Proposition A's backers include community activist Tony Kelly and retired Judge Quentin Kopp, who say the city's current garbage company, Recology, has an unhealthy monopoly over San Francisco's waste collection services thanks to a local law passed in 1932.
That law, which created a nonpartisan board to set the rates for the city's garbage services, would be amended by Proposition A to set up competitive bidding for five different aspects of the services.
Companies would have to bid on separate contracts for residential collection, commercial collection, recovery and processing of recyclable materials, transfer and transportation of the residual waste, and disposal or conversion of that waste.
Kelly said Recology currently receives about $220 million annually from residential and commercial ratepayers in the city. He said that figure could be reduced by as much as 25 percent through competitive bidding.
He cites a 2011 report ordered by the city's Local Agency Formation Commission that found that San Francisco was the only one of 71 Bay Area cities that did not have a franchise agreement with its garbage company.
"We're really getting ripped off," Kelly said.
However, the No on A campaign, funded primarily by Recology, argues that Proposition A would throw into turmoil a system that works.
"This is a system people are comfortable with," said Brian Leubitz, outreach director for the campaign. "This measure would create confusion where there's none now and really isn't necessary."
Leubitz pointed out that Recology's current residential garbage rates are right around the Bay Area median and that the company "offers a service that's really unmatched in the Bay Area," including what it touts as a nation-leading 78 percent waste diversion rate.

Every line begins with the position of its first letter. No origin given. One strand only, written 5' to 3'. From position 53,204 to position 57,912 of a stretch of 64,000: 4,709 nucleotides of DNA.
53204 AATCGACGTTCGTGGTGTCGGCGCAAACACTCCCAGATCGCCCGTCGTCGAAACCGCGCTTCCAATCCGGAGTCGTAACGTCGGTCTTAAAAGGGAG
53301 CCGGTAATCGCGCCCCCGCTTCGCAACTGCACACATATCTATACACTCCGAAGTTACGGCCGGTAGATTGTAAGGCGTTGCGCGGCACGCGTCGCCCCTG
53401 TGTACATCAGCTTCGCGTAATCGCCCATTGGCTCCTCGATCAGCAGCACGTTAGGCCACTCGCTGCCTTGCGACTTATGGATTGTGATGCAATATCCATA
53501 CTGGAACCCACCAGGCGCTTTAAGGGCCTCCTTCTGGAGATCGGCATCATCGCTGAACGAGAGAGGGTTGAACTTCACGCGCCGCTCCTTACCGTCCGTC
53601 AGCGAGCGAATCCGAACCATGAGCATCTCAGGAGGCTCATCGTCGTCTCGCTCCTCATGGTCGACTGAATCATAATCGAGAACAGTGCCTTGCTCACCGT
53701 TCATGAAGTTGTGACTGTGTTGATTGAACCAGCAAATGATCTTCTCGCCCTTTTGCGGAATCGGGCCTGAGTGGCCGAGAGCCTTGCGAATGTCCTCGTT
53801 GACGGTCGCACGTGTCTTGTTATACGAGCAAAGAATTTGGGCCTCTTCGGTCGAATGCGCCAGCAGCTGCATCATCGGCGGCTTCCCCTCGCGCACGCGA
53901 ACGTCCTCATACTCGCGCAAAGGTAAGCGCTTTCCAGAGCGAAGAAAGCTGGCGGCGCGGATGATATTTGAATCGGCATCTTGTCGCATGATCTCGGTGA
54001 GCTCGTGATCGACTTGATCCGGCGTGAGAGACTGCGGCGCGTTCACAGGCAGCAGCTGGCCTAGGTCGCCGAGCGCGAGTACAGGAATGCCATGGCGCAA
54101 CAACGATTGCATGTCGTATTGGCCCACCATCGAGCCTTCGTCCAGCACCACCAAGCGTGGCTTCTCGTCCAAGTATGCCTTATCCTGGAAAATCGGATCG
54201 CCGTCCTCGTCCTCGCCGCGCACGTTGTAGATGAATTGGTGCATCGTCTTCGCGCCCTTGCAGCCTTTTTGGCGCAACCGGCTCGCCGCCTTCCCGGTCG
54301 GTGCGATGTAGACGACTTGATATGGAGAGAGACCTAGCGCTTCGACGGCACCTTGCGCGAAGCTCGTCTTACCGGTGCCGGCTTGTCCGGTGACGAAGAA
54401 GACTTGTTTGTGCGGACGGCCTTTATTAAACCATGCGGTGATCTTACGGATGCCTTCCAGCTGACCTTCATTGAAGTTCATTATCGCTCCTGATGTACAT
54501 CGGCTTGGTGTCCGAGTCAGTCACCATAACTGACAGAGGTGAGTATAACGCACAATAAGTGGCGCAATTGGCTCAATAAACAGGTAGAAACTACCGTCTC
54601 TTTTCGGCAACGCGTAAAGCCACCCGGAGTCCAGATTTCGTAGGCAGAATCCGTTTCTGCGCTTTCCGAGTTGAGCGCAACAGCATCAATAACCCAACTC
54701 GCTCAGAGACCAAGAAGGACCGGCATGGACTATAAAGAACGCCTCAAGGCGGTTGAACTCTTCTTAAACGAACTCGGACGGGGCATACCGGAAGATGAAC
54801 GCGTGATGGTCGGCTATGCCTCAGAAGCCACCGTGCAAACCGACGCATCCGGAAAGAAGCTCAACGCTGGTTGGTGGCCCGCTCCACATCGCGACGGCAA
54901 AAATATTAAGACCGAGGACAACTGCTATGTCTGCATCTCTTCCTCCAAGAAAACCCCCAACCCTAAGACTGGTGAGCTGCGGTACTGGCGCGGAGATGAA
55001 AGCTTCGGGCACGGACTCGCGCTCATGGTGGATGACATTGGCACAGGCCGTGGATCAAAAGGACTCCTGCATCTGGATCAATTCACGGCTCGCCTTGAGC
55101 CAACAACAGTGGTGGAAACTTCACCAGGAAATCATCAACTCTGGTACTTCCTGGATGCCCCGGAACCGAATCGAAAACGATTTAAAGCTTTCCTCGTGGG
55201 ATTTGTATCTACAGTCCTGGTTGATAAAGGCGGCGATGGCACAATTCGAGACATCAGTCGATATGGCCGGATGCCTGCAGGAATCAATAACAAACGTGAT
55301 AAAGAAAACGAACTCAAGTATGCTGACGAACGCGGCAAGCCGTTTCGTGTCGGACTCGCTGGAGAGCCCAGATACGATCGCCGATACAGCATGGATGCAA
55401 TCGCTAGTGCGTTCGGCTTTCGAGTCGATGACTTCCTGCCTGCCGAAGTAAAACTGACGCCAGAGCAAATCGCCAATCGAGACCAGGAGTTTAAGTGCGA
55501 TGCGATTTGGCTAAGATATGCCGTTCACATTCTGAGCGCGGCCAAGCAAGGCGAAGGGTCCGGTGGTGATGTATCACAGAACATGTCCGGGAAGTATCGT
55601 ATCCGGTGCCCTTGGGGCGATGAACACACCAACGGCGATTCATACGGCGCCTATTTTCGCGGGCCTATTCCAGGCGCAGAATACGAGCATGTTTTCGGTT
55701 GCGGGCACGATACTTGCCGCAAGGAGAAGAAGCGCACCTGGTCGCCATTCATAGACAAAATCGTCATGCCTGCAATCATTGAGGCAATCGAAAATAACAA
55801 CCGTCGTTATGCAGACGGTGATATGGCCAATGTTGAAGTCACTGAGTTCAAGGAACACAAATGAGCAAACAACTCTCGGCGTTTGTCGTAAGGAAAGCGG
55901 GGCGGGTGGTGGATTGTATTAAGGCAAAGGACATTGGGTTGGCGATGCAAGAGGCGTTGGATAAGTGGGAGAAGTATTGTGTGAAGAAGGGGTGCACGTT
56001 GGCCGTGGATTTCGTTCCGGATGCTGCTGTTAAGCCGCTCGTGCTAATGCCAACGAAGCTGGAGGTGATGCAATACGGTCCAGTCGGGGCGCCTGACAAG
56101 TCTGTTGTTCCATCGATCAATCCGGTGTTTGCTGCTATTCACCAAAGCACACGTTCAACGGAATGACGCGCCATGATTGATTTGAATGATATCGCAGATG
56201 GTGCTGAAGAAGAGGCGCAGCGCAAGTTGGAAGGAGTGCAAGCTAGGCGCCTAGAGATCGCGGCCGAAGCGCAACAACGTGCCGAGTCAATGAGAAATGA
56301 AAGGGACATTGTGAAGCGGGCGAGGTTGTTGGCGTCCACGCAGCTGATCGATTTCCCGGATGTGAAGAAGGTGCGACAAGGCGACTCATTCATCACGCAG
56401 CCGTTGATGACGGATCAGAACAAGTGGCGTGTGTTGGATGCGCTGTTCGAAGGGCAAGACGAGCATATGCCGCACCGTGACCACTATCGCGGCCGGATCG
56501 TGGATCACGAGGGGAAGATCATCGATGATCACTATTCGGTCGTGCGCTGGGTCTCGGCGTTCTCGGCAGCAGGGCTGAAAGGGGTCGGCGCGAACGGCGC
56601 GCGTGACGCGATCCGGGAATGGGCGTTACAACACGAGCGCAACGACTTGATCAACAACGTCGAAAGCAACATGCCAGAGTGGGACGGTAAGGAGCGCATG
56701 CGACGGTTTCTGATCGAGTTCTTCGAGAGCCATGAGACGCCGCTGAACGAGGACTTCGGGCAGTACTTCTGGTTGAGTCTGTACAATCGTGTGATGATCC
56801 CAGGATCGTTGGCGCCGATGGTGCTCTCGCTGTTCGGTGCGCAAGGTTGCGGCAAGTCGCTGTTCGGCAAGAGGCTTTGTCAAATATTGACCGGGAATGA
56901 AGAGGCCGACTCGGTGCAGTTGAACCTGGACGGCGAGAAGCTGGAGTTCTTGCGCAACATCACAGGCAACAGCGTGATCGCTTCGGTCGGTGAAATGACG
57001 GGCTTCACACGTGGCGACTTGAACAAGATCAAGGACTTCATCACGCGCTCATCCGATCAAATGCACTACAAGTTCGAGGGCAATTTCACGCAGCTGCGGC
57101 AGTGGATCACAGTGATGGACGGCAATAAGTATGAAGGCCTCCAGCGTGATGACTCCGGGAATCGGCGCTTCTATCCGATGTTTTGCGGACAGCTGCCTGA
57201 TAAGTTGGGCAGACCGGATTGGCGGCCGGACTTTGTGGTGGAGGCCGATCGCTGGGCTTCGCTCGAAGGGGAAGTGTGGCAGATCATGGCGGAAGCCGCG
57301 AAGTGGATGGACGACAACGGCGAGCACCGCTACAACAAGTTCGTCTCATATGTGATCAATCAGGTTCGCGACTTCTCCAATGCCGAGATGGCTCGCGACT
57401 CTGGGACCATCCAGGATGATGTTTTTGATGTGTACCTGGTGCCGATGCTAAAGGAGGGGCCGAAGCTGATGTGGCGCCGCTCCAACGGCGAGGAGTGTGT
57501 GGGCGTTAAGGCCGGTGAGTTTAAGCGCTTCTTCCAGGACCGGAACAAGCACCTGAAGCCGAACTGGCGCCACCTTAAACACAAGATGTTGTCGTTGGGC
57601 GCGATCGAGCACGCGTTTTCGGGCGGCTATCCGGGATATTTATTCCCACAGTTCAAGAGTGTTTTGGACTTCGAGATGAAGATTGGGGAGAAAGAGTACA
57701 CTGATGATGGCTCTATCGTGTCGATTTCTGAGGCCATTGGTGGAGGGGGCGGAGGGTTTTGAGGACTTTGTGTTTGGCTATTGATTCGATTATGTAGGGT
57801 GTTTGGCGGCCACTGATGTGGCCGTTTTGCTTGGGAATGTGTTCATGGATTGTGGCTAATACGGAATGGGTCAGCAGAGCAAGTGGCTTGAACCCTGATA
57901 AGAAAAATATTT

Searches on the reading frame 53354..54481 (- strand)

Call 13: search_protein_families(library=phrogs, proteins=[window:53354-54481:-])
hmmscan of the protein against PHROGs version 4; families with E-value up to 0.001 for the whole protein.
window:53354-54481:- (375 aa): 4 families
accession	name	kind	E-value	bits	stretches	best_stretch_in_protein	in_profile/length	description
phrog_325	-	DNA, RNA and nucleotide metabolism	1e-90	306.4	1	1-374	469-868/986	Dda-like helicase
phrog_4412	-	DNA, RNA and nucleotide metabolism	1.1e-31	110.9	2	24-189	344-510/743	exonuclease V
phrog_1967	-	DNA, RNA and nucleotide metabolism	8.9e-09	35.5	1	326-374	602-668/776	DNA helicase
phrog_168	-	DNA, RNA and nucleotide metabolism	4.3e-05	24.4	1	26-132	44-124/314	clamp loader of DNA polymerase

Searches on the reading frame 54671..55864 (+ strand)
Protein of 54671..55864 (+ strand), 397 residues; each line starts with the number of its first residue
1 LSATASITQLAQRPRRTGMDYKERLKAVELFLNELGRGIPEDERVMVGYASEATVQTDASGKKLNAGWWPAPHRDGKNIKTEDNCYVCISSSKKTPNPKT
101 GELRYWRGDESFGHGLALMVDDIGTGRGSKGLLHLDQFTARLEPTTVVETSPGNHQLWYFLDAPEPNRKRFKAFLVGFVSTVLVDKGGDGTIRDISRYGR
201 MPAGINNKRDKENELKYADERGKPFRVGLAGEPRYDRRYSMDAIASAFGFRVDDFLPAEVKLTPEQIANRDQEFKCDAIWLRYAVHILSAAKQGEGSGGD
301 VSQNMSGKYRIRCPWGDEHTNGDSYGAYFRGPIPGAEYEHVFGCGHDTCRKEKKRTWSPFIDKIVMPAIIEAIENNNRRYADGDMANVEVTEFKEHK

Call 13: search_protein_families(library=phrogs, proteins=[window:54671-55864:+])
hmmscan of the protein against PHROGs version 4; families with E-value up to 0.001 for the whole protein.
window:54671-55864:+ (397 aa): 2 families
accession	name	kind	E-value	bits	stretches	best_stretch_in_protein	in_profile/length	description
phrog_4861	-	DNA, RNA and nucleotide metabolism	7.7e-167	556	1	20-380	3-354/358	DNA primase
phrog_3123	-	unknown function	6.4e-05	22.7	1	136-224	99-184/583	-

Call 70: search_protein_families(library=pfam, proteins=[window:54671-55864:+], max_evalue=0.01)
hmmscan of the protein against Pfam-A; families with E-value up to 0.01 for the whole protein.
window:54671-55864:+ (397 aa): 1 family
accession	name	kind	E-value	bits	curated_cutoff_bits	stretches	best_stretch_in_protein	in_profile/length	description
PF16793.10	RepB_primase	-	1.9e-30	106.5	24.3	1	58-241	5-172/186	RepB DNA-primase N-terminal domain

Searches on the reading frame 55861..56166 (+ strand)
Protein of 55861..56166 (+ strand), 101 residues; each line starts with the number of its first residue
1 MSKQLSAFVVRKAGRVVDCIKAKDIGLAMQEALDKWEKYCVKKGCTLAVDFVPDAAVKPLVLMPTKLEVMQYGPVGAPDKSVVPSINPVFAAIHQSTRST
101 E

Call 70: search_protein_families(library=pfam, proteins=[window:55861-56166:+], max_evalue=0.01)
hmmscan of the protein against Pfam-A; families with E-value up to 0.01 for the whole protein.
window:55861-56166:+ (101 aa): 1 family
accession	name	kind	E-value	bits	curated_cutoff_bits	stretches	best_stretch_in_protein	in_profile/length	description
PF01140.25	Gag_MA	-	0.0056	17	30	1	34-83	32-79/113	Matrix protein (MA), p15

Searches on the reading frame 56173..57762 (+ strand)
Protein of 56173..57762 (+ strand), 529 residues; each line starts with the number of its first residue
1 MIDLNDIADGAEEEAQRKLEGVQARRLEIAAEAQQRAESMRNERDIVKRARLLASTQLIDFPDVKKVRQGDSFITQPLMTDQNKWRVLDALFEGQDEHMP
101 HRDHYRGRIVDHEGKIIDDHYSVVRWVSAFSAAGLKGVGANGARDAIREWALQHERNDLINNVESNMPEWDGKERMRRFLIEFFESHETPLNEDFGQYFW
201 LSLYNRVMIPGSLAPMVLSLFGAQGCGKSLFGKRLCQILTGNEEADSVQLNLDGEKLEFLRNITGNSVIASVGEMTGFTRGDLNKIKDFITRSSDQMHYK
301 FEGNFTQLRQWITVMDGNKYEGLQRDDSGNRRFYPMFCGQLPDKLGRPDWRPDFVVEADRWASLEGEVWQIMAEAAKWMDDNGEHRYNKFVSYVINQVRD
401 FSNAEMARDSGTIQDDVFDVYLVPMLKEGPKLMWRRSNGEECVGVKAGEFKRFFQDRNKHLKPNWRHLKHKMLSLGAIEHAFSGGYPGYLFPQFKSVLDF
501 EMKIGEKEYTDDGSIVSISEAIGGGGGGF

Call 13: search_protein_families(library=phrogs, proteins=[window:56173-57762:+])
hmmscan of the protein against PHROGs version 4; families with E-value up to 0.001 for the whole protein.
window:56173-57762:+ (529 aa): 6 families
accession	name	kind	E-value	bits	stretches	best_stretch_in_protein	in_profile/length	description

He said Proposition A has brought together groups accustomed to opposing each other, from the local Democratic and Republican parties to labor and business councils, almost all of whom have come out against the proposal.
Board of Supervisors President David Chiu, six other supervisors, as well as state Sens. Mark Leno and Leland Yee and Assemblymembers Tom Ammiano and Fiona Ma are among the city and state officials who oppose the plan.
The ordinance was crafted "without the input of stakeholders or city officials in the type of transparency that San Francisco has found over the past few years really works best for the city," Leubitz said.
He added that the proposal "offers no guarantee for lower rates but does guarantee an increased bureaucracy at City Hall" while also putting at risk around 900 existing garbage collection and disposal jobs.
Kelly acknowledged that the ordinance faces stiff opposition, likening its chances of passage to "the odds of Luke blowing up the Death Star" in the movie "Star Wars."
He said, "If you're trying to go up against a monopoly, they have a lot of resources. Why? Because they're a monopoly."
The ordinance needs majority approval to pass.
Proposition A is one of only two local measures on San Francisco's ballot for the June 5 election.
The second, Proposition B, is an advisory, non-binding measure encouraging the city to limit commercial activities at Coit Tower, which is visited by more than 200,000 people annually.
Members of a group called the Protect Coit Tower Committee gathered signatures to get the measure on the ballot in response to San Francisco's request last year for proposals by contractors to lease and operate the elevator, food and beverage concession stands and gift shop at the tower.
Along with leasing operations at the tower, the city would also allow contractors to hold private, late-night parties there.
Proposition B calls for strict limits on such events and for the revenue gained from the tower to be funneled toward preservation of the tower's historic murals.
The San Francisco Parks Alliance is one of the groups opposing the measure, saying revenue from the tower should also go toward other parts of the city's park and recreation system.